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Martin Eden 156

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Martin Eden

The Pickwick Papers

The Sea Wolf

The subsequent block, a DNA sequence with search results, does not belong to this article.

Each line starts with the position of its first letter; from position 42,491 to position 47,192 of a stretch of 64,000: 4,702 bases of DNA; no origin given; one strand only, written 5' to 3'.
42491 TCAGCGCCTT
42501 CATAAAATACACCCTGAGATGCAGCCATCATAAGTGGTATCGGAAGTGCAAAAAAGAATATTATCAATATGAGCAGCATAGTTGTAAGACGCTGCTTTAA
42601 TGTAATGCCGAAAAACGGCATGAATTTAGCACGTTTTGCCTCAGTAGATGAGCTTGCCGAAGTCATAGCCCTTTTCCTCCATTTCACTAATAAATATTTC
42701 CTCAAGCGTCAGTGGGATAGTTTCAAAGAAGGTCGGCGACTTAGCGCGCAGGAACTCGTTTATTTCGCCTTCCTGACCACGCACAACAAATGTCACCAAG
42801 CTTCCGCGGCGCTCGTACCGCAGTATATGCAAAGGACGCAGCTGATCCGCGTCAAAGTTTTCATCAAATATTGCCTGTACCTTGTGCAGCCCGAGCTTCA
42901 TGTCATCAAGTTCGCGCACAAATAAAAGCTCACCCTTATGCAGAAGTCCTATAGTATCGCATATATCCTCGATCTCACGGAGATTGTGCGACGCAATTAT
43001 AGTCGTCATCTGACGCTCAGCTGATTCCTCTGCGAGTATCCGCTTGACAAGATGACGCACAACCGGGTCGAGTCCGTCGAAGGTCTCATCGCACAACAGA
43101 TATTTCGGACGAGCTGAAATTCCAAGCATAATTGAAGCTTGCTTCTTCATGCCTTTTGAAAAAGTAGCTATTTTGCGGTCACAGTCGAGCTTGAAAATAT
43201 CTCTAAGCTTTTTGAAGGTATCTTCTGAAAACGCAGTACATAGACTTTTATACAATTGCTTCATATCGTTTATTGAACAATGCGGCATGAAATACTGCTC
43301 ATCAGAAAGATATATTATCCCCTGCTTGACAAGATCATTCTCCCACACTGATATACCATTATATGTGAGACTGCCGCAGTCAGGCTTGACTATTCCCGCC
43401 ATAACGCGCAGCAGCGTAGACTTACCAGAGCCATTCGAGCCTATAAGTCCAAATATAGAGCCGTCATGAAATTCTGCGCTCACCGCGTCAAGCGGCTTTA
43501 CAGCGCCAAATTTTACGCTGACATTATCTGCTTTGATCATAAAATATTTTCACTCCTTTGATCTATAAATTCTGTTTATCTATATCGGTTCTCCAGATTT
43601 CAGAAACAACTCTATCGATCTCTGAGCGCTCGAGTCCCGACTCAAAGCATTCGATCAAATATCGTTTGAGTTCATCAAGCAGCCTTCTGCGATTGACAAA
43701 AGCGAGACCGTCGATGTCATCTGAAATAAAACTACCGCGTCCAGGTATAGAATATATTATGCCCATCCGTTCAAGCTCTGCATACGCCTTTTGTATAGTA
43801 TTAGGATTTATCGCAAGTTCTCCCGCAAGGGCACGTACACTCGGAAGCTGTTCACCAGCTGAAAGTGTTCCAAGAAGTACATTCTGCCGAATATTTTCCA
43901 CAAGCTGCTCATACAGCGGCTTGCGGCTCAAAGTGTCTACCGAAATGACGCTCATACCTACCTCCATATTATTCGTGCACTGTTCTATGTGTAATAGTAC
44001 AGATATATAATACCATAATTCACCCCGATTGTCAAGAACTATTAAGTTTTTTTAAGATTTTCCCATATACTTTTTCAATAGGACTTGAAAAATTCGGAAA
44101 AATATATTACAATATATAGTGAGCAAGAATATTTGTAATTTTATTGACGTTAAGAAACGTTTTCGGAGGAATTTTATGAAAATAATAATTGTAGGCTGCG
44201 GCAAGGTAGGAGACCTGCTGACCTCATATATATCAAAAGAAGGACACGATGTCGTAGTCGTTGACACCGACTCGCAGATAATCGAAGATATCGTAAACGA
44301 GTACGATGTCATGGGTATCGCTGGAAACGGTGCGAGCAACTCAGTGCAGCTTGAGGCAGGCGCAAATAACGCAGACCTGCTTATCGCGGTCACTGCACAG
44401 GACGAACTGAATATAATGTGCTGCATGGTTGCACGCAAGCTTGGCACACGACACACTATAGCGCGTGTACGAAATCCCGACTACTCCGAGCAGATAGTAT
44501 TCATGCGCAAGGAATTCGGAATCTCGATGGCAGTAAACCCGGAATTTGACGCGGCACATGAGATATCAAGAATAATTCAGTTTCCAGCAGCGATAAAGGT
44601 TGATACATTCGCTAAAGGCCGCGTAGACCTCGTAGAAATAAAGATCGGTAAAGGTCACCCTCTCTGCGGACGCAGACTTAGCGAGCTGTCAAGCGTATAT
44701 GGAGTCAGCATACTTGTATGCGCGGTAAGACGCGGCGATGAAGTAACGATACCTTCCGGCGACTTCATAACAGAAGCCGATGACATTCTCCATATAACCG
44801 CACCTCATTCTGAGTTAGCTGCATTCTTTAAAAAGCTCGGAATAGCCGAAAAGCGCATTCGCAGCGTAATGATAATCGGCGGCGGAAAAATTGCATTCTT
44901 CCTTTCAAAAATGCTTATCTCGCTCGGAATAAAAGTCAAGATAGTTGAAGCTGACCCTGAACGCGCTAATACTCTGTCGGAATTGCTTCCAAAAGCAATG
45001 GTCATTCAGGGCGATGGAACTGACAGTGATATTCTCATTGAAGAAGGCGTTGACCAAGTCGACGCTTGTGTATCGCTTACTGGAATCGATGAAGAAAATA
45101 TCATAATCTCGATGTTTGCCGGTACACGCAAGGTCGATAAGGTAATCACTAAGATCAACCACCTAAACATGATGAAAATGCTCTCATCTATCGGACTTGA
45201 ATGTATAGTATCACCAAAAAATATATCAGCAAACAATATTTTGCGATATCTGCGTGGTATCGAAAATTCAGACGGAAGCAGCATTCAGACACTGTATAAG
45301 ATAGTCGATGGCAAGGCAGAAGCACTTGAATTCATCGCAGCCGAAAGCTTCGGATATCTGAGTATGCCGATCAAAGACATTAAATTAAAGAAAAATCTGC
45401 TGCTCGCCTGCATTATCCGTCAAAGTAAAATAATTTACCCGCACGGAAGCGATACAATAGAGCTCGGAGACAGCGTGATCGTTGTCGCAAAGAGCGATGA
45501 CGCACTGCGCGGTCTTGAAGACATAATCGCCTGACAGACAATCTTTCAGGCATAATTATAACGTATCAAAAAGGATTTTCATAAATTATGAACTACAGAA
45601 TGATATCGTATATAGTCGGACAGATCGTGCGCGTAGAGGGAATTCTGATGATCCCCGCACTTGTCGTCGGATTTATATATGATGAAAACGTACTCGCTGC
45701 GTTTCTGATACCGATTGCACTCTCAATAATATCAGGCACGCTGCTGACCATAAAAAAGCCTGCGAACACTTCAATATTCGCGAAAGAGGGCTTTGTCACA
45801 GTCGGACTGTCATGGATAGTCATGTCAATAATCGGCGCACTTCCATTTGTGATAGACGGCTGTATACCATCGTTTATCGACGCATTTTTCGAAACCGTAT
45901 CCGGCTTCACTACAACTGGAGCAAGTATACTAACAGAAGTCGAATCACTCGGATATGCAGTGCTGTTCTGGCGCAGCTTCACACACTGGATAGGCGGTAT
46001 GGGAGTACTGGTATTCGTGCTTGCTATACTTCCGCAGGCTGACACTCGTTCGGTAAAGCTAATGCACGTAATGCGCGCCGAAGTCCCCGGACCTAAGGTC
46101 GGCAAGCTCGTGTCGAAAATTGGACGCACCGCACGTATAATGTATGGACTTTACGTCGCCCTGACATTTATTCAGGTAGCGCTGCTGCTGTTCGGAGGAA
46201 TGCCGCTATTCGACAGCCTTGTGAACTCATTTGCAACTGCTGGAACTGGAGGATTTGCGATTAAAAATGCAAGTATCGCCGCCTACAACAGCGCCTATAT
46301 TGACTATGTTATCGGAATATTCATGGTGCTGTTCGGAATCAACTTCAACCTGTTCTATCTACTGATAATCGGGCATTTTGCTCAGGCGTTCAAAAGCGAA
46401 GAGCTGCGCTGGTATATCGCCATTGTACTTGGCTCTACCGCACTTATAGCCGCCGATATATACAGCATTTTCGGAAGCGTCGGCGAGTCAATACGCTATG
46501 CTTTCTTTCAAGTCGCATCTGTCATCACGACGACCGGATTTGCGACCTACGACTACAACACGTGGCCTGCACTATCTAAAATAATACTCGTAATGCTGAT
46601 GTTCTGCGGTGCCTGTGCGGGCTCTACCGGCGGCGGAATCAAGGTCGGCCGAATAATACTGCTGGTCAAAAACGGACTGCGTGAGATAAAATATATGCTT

when he had received it from the postman. As he read, mechanically his hand sought his pocket for the tobacco and brown paper of his old cigarette days. He was not aware that the pocket was empty or that he had even reached for the materials with which to roll a cigarette. It was not a passionate letter. There were no touches of anger in it. But all the way through, from the first sentence to the last, was sounded the note of hurt and disappointment. She had expected better of him. She had thought he had got over his youthful wildness, that her love for him had been sufficiently worth while to enable him to live seriously and decently. And now her father and mother had taken a firm stand and commanded that the engagement be broken. That they were justified in this she could not but admit. Their relation could never be a happy one. It had been unfortunate from the first. But one regret she voiced in the whole letter, and it was a bitter one to Martin. "If only you had settled down to some position and attempted to make something of yourself," she wrote. "But it was not to be. Your past life had been too wild and irregular. I can understand that you are not to be blamed. You could act only according to your nature and your early training. So I do not blame you, Martin. Please remember that. It was simply a mistake. As father and mother have contended, we were not made for each other, and we should both be happy because it was discovered not too late." . . "There is no use trying to see me," she said toward the last. "It would be an unhappy meeting for both of us, as well as for my mother. I feel, as it is, that I have caused her great pain and worry. I shall have to do much living to atone for it." He read it through to the end, carefully, a second time, then sat down and replied. He outlined the remarks he had uttered at the socialist meeting, pointing out that they were in all ways the converse of what the newspaper had put in his mouth. Toward the end of the letter he was Gods own lover pleading passionately for love. "Please answer," he said, "and in your answer you have to tell me but one thing. Do you love me? That is all--the answer to that one question." But no answer came the next day, nor the next. "Overdue" lay untouched upon the table, and each day the heap of returned manuscripts under the table grew larger. For the first time Martins glorious sleep was interrupted by insomnia, and he tossed through long, restless nights. Three times he called at the Morse home, but was turned away by the servant who answered the bell. Brissenden lay sick in his hotel, too feeble to stir out, and, though Martin was with him often, he did not worry him with his troubles. For Martins troubles were many. The aftermath of the cub reporters deed was even wider than Martin had anticipated. The Portuguese grocer refused him further credit, while the greengrocer, who was an American and proud of it, had called him a traitor to his country and refused further dealings with him--carrying his patriotism to such a degree that he cancelled Martins account and forbade him ever to attempt to pay it. The talk in the neighborhood reflected the same feeling, and indignation against Martin ran high. No one would have anything to do with a socialist traitor. Poor Maria was dubious and frightened, but she remained loyal. The children of the neighborhood recovered from the awe of the grand carriage which once had visited Martin, and from safe distances they called him "hobo" and "bum." The Silva tribe, however, stanchly defended him, fighting more than one pitched battle for his honor, and black eyes and bloody noses became quite the order of the day and added to Marias perplexities and troubles. Once, Martin met Gertrude on the street, down in Oakland, and learned what he knew could not be otherwise--that Bernard Higginbotham was furious with him for having dragged the family into public disgrace, and that he had forbidden him the house. "Why dont

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